ANIME (FIRST PLACE VOTES)
Kill la Kill (11)
Samurai Flamenco (2)
Galilei Donna (2)
Little Busters! Refrain (3)
On the cusp: White Album 2, Nagi no Asukara, Kyoukai no Kanata, Log Horizon, Yozakura Quartet: Hana no Uta
This week, something happened in Anime Power Rankings that has not happened since the very early weeks of APR: two shows have tied for first place. The last time this happened was in 2011 in 4th ever edition of APR. Usagi Drop and Steins;Gate tied for first place at 13 points each, with Ikoku Meiro no Croisee in third. APR was different then, with only a few voters at the early days of polling anibloggers. It's good to see how far we've come since then, as Kill la Kill and Kyousougiga tie at 106 points each, the first time two different shows scored 100 points in a single week.
Kyousogiga is on another level compared to other series this season. The confidence in the direction of that series is wonderful, with both the visuals and musical score giving it a grander scope than anything I've seen in a while. It almost seems more suited to be a feature film than a television series. Director Rie Matsumoto's prior experiences came from episode direction and story-boarding of various Precure series, as well as Saint Seiya, so this series, and the ONAs that preceded it make quite the directorial debut. Nothing else this season comes close to comparing to Kyousogiga for me personally.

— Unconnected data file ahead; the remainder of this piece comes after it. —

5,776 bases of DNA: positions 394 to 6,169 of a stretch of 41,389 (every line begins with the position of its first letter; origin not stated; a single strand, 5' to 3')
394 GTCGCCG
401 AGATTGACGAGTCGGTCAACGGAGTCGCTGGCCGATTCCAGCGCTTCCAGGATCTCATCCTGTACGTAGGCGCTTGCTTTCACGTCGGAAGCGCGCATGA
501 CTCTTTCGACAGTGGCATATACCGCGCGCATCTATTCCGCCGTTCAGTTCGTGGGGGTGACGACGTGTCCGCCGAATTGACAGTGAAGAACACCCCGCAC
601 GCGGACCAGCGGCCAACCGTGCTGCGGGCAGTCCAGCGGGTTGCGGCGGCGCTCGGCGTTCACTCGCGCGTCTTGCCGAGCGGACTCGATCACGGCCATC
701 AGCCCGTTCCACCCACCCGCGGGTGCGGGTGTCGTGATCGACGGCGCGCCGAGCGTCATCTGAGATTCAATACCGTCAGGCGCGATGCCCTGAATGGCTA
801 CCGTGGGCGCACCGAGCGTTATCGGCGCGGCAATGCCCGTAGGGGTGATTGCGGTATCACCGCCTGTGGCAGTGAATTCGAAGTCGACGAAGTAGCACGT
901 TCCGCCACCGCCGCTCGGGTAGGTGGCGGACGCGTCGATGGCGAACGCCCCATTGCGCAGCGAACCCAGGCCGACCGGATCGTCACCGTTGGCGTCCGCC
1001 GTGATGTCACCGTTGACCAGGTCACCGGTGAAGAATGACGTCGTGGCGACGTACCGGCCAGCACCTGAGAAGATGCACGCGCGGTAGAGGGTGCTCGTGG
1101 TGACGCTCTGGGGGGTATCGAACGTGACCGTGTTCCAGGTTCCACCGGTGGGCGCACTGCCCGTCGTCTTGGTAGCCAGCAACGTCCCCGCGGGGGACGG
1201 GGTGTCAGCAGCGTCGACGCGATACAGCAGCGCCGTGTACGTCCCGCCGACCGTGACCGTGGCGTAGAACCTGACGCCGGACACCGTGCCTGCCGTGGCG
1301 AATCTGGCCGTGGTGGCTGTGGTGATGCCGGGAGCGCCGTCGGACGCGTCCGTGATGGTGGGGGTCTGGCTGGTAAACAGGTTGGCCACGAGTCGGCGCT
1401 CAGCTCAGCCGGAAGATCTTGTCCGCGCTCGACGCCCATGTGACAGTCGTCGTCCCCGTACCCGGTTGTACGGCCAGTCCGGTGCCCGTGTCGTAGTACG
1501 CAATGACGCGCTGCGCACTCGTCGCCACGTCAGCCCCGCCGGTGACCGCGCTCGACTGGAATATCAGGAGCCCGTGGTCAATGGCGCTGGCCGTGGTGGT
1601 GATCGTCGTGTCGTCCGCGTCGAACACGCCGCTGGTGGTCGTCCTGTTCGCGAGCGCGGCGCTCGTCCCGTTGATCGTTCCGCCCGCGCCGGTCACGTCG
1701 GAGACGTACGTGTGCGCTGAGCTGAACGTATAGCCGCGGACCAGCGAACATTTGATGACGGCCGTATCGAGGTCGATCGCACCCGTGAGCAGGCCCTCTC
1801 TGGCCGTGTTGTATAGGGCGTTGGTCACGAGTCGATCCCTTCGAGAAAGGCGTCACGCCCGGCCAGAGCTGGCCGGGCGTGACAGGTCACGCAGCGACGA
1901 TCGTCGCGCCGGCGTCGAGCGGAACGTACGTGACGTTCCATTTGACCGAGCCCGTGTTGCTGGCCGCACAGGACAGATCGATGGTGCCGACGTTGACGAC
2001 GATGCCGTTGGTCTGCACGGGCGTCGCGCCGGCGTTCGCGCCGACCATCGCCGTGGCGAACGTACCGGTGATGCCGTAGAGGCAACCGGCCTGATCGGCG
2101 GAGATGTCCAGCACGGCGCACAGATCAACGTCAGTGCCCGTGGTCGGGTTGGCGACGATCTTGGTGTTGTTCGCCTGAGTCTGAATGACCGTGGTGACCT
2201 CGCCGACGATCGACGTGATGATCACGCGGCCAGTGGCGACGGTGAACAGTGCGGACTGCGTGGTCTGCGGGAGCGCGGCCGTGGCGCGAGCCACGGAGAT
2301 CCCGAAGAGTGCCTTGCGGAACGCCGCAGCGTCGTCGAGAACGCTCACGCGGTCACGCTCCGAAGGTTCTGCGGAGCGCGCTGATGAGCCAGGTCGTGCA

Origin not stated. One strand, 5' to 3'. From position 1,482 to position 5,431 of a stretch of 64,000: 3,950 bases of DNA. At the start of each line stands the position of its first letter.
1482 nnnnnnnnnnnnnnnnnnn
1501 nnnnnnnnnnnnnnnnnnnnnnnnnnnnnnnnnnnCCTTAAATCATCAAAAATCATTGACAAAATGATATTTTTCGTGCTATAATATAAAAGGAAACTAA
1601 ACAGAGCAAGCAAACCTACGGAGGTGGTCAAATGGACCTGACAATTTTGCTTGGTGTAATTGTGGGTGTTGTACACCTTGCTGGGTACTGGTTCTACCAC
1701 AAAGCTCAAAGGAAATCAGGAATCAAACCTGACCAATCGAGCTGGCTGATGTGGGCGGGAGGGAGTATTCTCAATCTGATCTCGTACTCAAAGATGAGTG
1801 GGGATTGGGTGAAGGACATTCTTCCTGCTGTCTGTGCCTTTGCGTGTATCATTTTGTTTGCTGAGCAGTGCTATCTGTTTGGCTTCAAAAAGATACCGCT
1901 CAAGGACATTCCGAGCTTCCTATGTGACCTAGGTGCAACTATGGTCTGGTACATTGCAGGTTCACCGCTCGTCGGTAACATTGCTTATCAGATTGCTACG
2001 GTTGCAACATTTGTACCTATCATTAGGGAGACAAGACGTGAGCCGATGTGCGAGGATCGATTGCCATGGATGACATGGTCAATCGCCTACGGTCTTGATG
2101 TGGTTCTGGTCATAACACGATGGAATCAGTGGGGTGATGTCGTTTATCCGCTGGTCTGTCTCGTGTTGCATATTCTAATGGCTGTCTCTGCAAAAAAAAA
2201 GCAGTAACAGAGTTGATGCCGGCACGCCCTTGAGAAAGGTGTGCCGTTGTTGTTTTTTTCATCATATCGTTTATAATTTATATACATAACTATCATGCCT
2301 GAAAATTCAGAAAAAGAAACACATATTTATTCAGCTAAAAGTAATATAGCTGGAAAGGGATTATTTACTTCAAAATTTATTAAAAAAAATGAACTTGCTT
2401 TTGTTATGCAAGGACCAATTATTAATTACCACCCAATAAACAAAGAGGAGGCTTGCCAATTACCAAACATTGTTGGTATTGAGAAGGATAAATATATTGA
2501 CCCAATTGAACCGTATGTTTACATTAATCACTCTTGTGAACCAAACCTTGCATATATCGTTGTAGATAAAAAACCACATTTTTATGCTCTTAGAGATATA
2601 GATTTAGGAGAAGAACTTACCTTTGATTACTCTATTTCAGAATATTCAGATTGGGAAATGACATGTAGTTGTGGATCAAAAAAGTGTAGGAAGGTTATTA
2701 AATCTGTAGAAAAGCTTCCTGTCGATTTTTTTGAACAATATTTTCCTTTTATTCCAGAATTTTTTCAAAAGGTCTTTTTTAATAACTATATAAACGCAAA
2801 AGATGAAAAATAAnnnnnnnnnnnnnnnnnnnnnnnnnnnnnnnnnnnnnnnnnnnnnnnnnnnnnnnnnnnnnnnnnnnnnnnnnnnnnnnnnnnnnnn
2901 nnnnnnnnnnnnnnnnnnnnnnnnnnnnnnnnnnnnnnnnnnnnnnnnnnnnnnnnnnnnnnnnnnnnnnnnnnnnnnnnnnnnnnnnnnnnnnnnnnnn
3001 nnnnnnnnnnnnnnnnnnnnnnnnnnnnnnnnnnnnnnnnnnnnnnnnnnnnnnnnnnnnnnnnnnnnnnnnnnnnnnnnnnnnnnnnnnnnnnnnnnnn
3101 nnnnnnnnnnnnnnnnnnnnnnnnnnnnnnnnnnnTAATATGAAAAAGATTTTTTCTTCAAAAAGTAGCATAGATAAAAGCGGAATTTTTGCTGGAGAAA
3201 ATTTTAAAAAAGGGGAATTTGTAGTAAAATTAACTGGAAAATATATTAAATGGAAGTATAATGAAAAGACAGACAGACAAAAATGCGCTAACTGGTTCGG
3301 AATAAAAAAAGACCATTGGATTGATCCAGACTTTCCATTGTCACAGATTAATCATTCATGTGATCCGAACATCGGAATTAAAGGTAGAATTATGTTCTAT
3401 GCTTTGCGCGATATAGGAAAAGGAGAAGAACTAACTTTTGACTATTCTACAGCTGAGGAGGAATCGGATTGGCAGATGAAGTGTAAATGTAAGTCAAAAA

Kyousogiga easily took the crown this week, with its combination of beautiful worldbuilding, understated, naturalistic writing, and an incredibly well-directed night sequence that brought home the very personal loneliness of our protagonist while also deepening the mystery of the greater world. But that's the obvious "you should be watching" choice - my SECOND choice is Nagi no Asukara, which I think is very successfully grounding all its complexities of racism, cultural heritage, and adolescence in the conflicted desires and emotions of its protagonist Hikari. He's easily my favorite character so far this season, and the show overall is thoughtful, beautiful, and solidly directed. Definitely worth a look.
Kill la Kill featured an epic fight scene this week, and really established the "monster of the week" format for the rest of the season. The fight scene kicked absolute ass and I laughed my ass off at the corny campiness that the writers jammed into the dialogue. I am still stunned visually by the animation style, and I really look forward to what Trigger is going to do with the format of the show. I guarantee that Kill la Kill is going to be anything but plain and predictable. Unfortunately, not everyone sees this show the same way.
I am not seeing the reason for all the hype for Kill la Kill, all I see is bad animation, idiotic attempts at fan service, and I basically can't give a shit about what the heck is going on in that show.
Now, I understand that not everyone has good taste is attracted to the style of Kill la Kill but calling the animation "bad" is straight ignorant. Kill la Kill might be a bit rough around the edges in terms of a narrative aspect, but the quality of animation is not even close to a point of contention. It's as absurd as criticizing the animation in Hyouka, or Kyousogiga. The throwback, hard ink visual style and fluid animation makes Kill la Kill a treat like no other. I cannot let this ig'nance go unaddressed.